Flags are only a misuse if not raised in good faith, or if you've been asked to stop raising a particular flag due to a particular set of circumstances. A common example (loosely taken from someone I had to contact privately about their flags)
"I don't like this question" doesn't always mean it's very low quality and a candidate for immediate deletion.
People flag all kinds of stuff as 'spam' that isn't remotely close to unwelcome / unsolicited ads or link planting. However, those flags are in good faith - folks honestly felt as if they were reporting something that wasn't right to someone in authority, they just selected the completely wrong reason when doing so.
Moderators can and will decline your flag if they feel that it's (1) without merit or supporting evidence or (2) not something you should be flagging. A very common flag to decline is someone reporting a wrong answer - that happens a lot. But we have to look at the intent of the users raising the flag - most of them just want to help in some small way, and we're lucky to have them.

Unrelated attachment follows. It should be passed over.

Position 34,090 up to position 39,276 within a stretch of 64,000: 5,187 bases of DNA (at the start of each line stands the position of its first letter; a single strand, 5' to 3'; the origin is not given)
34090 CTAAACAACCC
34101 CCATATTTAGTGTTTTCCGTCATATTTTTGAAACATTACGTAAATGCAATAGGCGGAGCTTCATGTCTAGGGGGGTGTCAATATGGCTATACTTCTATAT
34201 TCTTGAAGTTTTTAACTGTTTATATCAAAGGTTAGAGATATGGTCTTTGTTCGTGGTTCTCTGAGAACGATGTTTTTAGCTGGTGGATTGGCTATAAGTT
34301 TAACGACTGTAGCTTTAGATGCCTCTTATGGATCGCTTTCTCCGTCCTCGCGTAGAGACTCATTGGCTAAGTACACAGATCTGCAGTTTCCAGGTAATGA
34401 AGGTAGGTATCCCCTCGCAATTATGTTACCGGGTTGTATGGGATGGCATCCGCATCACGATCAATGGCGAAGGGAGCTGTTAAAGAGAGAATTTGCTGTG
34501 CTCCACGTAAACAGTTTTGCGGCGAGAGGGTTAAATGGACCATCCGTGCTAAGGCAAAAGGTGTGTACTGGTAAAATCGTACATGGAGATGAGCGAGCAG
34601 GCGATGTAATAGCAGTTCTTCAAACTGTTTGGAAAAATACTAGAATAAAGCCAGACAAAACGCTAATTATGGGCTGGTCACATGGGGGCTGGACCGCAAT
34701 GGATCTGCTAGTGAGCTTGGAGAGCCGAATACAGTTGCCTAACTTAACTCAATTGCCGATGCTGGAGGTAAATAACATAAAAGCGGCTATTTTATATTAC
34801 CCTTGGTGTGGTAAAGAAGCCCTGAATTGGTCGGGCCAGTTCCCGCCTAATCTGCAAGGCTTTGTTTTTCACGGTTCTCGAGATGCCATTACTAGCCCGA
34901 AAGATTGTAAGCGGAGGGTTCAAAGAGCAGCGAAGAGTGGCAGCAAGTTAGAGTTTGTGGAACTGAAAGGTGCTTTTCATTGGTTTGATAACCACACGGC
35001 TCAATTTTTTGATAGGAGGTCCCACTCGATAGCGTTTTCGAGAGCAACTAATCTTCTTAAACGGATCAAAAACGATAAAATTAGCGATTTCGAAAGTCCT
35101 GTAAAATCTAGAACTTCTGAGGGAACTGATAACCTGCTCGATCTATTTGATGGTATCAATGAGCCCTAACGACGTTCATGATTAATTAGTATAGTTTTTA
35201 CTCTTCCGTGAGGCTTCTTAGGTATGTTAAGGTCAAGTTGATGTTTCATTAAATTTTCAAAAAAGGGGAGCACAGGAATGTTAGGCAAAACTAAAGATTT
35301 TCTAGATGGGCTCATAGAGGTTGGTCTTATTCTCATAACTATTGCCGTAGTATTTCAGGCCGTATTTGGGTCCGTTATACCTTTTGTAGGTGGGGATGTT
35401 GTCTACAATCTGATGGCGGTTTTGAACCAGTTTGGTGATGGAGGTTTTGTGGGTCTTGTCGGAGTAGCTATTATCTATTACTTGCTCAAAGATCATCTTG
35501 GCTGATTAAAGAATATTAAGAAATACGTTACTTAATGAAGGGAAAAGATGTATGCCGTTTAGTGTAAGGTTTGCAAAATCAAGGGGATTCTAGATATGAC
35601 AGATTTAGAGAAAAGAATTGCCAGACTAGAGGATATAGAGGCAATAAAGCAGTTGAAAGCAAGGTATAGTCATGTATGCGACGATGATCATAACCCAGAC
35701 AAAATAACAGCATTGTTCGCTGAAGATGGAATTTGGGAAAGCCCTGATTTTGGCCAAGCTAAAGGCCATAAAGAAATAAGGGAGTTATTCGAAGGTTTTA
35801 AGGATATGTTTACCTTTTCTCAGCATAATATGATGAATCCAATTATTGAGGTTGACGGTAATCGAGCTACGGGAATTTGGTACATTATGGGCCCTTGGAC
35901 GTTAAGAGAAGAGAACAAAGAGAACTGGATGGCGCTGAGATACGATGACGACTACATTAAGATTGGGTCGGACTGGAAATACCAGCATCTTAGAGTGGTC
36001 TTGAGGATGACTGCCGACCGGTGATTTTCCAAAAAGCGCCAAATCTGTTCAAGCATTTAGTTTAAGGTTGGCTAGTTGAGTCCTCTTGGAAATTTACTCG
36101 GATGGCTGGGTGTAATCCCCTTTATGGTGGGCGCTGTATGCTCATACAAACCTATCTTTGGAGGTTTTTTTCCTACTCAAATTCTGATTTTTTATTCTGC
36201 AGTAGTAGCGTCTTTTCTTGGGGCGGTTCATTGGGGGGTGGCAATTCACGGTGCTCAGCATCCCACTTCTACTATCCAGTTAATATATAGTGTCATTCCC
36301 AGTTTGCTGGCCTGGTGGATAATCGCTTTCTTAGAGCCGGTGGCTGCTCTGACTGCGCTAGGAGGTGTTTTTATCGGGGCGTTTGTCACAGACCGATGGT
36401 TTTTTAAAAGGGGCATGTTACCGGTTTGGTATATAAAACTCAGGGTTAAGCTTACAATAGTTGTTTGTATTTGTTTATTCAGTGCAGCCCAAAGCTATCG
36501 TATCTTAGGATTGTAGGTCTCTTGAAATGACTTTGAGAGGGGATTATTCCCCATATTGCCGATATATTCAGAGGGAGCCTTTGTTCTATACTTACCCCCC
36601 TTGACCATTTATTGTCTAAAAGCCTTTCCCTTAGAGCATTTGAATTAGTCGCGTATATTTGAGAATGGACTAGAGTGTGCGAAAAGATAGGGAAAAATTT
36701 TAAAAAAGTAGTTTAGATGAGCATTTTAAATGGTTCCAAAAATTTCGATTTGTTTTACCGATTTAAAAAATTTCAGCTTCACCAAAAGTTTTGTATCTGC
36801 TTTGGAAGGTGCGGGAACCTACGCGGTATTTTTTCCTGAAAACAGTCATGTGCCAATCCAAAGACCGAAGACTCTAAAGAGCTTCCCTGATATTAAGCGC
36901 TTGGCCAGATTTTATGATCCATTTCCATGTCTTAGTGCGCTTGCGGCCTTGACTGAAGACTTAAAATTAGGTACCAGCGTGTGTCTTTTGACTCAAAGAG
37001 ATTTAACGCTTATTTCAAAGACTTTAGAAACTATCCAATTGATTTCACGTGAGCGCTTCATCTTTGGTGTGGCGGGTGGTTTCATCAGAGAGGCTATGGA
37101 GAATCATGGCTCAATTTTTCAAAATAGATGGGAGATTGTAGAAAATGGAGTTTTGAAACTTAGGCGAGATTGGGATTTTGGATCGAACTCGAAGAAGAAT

With language, there's a subtle difference between:
- This is likely to offend someone, probably
- This actually offended me, I'm less happy than I was a moment ago after reading it, and this page of the site now embarrasses me
Try to stick to the second, unless it's a very cut and dry case, at which time the first point becomes more of when it will offend someone, not if.
Part of the reason why Stack Overflow is kept so clean is people keeping an eye out and raising flags, and we've reiterated many times that users should flag something that they really believe to be a problem.
It's only a problem when you create unnecessary work for volunteers, so just watch the results of your flags and see what the mods have to say. If a few get declined, think twice about how you're using that particular flag.
When it comes to flagging, how mods generally respond, how one should interpret their feedback - folks always want some black and white guidelines to follow - we're programmers, we like stuff like that. There are just too many human decisions at play here to provide that, and I haven't touched on mistakes that said humans tend to make.
Do what seems right and pay attention to the results, that's all we ask. :) Oh, yeah - remember, mods are there to do what the community can't. It's nice to ask yourself "Can I fix this?" before raising a flag for them to do it.